"Where should I get them from?" replied the crow. "It is my very own young child," she added with pride.

"You had better go back and bring me another one. This is much too ugly. I cannot look at it."

Annoyed at the words of God, the crow went away and flew all over the earth to search for another young one that would be more beautiful than the one she had brought to God. But no other young bird appeared so beautiful in her eyes as her own. So she returned back to God and said, "I have been all over the world, and I have searched high and low, but young birds more beautiful and more dainty than mine I have not been able to find."

Then God smilingly replied, "Quite right. Just so are all mothers. No other child is so beautiful in their eyes as their own."

Then he blessed the little crows and sent them away into the world with his gifts.

Why Is There Enmity Between the Crow and the Hawk?


The crow was in very great distress, for however she tried and whatever she did, she could not rear a family. No sooner were the young hatched, than the hawk would come and pick them up. In vain did she try to hide her nest in the hollows of a tree or in the thickets of a bush. As sure as death would the hawk find them and eat them.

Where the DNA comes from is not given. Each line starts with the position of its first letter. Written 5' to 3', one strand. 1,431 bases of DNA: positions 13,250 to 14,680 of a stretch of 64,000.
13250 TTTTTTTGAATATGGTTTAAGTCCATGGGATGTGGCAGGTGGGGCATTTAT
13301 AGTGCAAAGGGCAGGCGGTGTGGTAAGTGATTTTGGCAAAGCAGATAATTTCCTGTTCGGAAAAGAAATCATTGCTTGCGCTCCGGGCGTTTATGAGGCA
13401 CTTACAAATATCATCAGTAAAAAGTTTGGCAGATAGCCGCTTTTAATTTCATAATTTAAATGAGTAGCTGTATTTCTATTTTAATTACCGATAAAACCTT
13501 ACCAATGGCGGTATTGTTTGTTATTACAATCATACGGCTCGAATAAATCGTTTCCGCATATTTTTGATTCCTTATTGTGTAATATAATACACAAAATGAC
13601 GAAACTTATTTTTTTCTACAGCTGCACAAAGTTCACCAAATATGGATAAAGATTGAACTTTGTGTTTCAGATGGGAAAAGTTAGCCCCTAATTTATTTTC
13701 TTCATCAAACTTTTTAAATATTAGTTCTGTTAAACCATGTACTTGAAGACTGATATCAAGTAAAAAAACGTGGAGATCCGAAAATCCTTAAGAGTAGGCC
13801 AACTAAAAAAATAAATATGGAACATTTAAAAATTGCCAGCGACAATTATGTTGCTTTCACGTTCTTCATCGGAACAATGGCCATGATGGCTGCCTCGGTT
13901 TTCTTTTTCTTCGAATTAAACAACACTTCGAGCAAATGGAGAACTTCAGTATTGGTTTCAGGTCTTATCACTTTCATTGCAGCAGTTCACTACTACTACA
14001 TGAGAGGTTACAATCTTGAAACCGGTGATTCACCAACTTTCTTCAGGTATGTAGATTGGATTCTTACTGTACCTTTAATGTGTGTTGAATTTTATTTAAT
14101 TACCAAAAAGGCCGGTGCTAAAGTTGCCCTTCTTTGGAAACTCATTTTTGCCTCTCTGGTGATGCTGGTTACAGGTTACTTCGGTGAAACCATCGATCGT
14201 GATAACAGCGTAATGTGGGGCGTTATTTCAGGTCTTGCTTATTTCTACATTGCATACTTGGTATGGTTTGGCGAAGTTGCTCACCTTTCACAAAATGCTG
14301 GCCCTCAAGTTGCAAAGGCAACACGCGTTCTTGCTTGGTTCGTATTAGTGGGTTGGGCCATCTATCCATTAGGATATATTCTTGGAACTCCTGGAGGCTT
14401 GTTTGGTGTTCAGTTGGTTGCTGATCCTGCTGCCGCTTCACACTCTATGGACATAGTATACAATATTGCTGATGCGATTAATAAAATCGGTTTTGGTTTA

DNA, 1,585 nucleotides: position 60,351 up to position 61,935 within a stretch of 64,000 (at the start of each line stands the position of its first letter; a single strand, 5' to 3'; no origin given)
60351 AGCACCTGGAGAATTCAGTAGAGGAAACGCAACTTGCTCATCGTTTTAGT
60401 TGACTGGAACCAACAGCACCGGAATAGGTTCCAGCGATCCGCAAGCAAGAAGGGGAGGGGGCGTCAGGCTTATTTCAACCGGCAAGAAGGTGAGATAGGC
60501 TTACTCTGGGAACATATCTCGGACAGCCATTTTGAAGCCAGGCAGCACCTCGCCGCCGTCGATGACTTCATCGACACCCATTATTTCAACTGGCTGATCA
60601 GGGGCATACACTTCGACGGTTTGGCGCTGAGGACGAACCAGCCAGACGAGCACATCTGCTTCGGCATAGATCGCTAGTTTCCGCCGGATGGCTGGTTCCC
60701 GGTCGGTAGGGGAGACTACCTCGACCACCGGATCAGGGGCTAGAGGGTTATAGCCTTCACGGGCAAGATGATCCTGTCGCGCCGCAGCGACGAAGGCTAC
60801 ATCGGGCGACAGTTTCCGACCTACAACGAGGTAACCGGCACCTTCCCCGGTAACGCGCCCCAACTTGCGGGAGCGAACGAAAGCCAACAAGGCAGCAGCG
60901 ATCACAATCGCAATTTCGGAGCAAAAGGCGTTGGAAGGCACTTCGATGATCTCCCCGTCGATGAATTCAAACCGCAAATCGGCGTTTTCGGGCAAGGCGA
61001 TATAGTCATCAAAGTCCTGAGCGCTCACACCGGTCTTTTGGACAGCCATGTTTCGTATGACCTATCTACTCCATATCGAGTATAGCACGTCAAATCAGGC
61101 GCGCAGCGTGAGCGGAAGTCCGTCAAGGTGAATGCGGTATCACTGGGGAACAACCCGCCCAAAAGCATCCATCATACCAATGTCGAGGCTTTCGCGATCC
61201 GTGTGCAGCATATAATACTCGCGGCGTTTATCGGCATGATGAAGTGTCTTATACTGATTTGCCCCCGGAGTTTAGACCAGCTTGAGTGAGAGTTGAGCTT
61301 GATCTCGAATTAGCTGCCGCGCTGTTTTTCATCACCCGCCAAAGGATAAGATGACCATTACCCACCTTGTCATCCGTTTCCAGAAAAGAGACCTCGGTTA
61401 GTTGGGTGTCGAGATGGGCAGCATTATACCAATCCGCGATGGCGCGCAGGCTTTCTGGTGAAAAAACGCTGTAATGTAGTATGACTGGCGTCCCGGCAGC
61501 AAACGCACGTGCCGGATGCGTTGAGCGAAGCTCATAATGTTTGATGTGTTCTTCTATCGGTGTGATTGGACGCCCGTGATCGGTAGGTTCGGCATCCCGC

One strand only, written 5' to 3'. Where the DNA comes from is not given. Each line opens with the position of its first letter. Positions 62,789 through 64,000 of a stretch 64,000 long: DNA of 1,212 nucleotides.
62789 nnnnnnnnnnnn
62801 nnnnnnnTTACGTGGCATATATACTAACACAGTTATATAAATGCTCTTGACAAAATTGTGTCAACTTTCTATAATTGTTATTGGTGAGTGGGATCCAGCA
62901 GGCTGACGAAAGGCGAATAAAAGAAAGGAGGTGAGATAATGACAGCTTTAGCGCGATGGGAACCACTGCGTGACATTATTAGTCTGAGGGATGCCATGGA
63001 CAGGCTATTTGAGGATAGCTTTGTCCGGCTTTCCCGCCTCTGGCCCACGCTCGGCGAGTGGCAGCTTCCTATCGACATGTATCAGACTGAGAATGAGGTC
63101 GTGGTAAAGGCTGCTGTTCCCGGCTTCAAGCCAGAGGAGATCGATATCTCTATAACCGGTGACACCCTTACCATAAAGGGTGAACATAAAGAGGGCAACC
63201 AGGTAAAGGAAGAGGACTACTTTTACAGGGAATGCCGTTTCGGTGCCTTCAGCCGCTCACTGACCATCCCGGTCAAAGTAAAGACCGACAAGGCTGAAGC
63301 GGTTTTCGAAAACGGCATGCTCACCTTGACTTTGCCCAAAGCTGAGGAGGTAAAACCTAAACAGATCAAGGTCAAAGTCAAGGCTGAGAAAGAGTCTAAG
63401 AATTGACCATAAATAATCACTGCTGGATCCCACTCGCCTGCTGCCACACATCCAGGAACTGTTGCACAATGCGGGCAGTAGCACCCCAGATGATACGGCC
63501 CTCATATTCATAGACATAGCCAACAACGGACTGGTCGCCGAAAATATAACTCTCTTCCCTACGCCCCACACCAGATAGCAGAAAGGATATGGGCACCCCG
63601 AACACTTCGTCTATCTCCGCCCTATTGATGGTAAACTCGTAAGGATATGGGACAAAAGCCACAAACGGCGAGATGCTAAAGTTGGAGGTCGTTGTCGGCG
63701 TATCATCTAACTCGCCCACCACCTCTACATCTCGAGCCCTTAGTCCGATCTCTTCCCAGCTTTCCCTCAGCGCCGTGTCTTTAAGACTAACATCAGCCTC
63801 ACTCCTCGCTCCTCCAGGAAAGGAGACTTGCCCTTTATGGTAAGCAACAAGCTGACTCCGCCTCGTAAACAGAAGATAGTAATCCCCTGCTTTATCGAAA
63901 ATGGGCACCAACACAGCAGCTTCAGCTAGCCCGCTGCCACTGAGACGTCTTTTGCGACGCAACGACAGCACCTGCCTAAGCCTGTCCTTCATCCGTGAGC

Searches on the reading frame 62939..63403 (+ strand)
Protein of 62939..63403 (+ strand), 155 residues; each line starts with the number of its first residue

Not knowing what to do, she bethought herself and said, "How would it do if I try and get the hawk to be godmother? For then, being a near relation, she is sure to spare my little ones."

Said and done. She went out of her place to search for the hawk, and finding her, she said, "Good morning, sister."

"Good morning," replied the hawk.

"How pleased I should feel," said the crow, "if you would become godmother to my children."

"With pleasure," replied the hawk. "Why not?" And so they made up a covenant of friendship and of good fellowship between them.

Before leaving the hawk, the crow said to her, "Now, sister, I have one request to make."

"Granted," replied the hawk. "What is it?"

"I only beg of you to spare my children. Do not eat them when you have found them."

"All right," replied the hawk. "I shall certainly not touch them. But tell me how they look, so that in case I meet them, I may spare them."